It’s very tempting to assume a postcolonial bent to Stardew Valley. The game marked the start of the cozy, wholesome movement of video games and so marked a space opposed to the hyperviolence often typical to video games. However, in its pastoral politics are some very clear colonial overtones and I would like to take a moment to unpackage them and consider alternatives.

Homesteading vs Community

The most fundamental change that one has to make to move towards postcolonialism is to move from homesteading to a community. Stardew Valley places the player in a self-sufficient role, reliant on no one but themselves for all their needs. It channels the fantasy of the homesteader, a rugged individual who meets nature on their terms, but not only has the homesteader always been more fantasy than reality, it’s also a rather depressing fantasy to have.

You shouldn’t have to do everything by yourself, all of the farming, mining and cooking that you need, when you could be doing it as a community instead. Rather than putting everything together that you need, imagine being able to set projects as a community and band together to feed yourselves and improve the community. Imagine that instead of inheriting land, you’ve been invited to join a community.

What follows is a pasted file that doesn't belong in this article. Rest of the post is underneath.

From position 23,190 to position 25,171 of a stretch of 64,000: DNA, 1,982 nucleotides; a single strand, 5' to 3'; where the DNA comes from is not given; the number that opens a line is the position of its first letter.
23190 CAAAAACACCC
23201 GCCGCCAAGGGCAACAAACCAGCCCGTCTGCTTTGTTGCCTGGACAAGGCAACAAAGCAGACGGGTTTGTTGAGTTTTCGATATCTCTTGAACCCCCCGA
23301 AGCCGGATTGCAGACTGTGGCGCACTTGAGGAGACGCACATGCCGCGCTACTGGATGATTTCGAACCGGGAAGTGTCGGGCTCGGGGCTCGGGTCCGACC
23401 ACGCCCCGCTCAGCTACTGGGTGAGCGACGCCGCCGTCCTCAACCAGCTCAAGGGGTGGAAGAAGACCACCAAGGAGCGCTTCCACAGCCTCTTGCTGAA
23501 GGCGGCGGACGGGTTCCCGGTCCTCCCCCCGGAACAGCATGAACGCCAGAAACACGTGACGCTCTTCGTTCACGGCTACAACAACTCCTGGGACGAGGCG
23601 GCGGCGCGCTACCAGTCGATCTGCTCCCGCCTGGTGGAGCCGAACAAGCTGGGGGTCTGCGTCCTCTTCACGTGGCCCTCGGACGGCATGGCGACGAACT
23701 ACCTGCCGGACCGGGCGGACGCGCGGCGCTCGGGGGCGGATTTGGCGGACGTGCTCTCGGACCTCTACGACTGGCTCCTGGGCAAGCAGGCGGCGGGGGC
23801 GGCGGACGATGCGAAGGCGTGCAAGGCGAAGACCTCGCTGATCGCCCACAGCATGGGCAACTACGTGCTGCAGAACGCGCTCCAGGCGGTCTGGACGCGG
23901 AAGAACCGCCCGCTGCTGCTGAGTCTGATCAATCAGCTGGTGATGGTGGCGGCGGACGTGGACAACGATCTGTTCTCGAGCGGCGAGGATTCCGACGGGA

Let’s start with the idea of work shifts. Rather than growing your own crops to feed into an insatiable shipping bin, imagine taking shifts in helping grow only enough food for everyone to be able to eat. Instead of making a gold pickaxe that you have to get by yourself and then only use twice a week, imagine being one of the people who take a mining shift to improve tools for the whole town to use.